2006 CJ (Recovery at 2nd opposition)
2006 CJ was discovered on 1st Feb 2006 by Gordon Garradd at the
Siding Spring Observatory, at that time it was 20th magnitude and at a
declination of -21°. Over the next few weeks it brightened to +18th mag,
but remained at southerly declinations and was followed on another six
nights, being last reported on 14th Mar 2006.
It travels in a very elongated orbit taking it to within 0.17 AU of
the Sun at perihelion and just outside the Earth's orbit at 1.19 AU at
aphelion. With a period of just 6½ months, its orbit is smaller than
the Earth's and is therefore classed as an Aten type object. At
discovery it was just approaching aphelion, so was well placed in a dark
From the 7 week span of observations made at discovery, it was
predicted to make a close approach to the Earth around 1st Feb 2007.
Having passed through perihelion in early Dec 2006, by Feb 2007 it was
crossing the Earth's orbit, moving out towards aphelion at the end of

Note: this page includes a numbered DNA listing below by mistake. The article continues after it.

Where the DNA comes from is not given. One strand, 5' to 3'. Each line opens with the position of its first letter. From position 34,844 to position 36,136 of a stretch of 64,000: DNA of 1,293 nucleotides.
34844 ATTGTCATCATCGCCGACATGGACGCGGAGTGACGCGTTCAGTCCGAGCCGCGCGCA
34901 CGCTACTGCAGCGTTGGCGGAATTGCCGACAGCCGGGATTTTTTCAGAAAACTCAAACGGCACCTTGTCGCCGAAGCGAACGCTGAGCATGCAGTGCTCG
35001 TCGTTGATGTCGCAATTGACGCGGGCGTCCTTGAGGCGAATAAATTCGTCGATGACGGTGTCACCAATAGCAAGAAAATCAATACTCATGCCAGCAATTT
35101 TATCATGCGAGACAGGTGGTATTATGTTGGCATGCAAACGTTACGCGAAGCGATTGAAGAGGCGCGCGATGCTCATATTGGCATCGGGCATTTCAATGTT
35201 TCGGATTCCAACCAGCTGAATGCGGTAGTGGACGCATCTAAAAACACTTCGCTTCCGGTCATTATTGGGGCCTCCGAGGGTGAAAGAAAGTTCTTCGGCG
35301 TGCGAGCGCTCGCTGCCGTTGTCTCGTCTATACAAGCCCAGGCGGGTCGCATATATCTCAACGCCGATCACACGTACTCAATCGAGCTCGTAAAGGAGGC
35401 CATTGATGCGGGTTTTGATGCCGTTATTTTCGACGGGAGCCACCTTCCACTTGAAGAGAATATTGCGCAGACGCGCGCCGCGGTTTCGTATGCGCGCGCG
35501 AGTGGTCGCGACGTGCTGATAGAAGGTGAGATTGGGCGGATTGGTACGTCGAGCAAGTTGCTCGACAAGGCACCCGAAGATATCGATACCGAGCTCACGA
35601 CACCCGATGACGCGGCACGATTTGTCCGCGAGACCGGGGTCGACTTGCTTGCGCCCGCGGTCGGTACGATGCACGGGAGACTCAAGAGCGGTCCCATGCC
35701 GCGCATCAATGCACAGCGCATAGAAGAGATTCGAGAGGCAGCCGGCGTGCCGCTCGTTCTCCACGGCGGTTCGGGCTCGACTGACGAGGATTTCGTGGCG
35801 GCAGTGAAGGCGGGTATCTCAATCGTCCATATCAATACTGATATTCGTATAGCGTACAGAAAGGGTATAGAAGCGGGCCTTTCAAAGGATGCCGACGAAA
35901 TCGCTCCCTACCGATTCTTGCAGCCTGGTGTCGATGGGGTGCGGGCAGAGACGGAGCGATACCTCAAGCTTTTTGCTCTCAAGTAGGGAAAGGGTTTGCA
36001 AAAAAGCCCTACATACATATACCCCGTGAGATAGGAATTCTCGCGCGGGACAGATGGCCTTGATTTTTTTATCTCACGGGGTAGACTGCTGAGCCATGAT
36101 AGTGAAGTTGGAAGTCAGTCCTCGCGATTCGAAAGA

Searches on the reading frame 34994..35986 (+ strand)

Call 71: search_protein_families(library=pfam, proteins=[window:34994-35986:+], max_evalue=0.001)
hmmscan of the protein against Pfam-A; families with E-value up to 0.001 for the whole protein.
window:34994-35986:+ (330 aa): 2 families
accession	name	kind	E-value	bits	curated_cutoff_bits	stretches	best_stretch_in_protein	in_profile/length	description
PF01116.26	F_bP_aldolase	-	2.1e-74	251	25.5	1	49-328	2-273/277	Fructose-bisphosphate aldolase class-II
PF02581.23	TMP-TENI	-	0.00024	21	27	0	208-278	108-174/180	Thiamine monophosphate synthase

Hidden by the Sun's glare until just a few days from closest approach
on 1st Feb 2007 it would be heading swiftly north but it would only be
visible from Great Shefford 2 days later and by that time the
uncertainty in its position would be about ±1° with the object
anywhere on a line slightly South of East of the predicted place or
slightly North of West. At a predicted magnitude of about +16 and moving
at 23"/min (or the apparent diameter of the Moon in less than 1½
hours) it would be an easy object to search for and recover.
In an effort to recover 2006 CJ, images were taken on the evening of
3rd Feb 2007, starting at the nominal predicted place. The field of view
of the equipment at Great Shefford is about 18'x18' and the object was
not seen in those first images. Further fields towards the East were
then taken, with a 3' overlap, covering about half the uncertainty area
to the East but the object was not found. Fields to the West were then
taken and the object was recognised as soon as the first of these
westerly fields were being exposed
The animation below shows the fields taken during the search and
covers about half of the expected uncertainty area.